Spring is hopefully around the corner and eventually all of this white stuff will begin to melt. I am frequently asked if snow can damage lawns…. And my response is you MAY see some snow mold on your grass once the melting is finished.
There are two types of snow mold that you may see; the first is gray mold and the second is pink mold. Pink mold is more dangerous for your lawn’s health than the gray mold is. So how does your lawn get “snow mold” you ask? Snow mold occurs when your lawn is covered from snow for long periods of time (typically the mold develops when the ground isn’t completely frozen). If you see signs of mold existing and/or starting to develop, there are some things that you can do to help remedy the moldy situation.
Signs of Snow Mold:
Snow mold forms on your lawn in circular patches (3-12’’) of matted, dead grass. Once the case becomes more severe, it can take over larger amount of your lawn. Keep in mind that it is possible to have gray and pink snow mold on your grass at the same time. Pink mold occurs when the web-like mycelium matures. It will create a pink salmon color on your green grass blades. Gray mold develops the same way only the mycelium webs appear to be grayish-white on the grass blades.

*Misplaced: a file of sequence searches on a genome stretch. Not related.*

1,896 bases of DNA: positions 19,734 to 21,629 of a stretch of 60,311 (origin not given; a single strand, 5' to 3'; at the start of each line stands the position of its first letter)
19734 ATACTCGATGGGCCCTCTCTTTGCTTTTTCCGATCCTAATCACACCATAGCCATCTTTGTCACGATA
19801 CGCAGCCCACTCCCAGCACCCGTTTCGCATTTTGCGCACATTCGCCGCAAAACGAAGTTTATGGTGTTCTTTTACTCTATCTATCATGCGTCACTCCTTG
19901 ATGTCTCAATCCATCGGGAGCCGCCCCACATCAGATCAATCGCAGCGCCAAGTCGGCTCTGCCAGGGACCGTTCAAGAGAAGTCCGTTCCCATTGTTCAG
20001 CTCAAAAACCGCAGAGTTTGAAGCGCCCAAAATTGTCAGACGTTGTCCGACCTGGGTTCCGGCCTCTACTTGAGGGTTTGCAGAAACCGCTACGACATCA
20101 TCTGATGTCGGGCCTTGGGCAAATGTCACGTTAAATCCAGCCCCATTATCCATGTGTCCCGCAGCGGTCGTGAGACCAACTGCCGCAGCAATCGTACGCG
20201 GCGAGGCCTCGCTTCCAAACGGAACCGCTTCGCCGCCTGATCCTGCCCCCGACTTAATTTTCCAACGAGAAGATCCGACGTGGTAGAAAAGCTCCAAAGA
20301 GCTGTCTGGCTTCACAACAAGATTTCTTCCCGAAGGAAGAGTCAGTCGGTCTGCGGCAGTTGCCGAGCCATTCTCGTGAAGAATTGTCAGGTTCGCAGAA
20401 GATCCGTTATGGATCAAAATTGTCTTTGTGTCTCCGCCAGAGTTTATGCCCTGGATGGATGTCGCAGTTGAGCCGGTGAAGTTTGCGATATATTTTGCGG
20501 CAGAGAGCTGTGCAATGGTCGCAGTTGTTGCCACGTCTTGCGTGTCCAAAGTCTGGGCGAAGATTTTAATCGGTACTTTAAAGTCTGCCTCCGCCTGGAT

How to prevent Snow Mold:
In the future you can help to prevent snow mold from growing by mowing your lawn until it stops growing (typically December in our area). In addition, cleaning up your leaves in the fall helps hinder any molds from developing.
How to repair your lawn after Snow Mold occurs:
Fungicides can be used for both gray and pink snow mold(s), however, fungicides can also cause damage to your lawn….so be careful. Once your lawn begins to dry out the mold will usually go away. To help speed up the repairing process, you can rake over the patches of snow mold and throw away the debris. Raking it out will help dry things out quicker. And of course, if you just don’t want to bother dealing with this “moldy” problem…you can simply call a professional.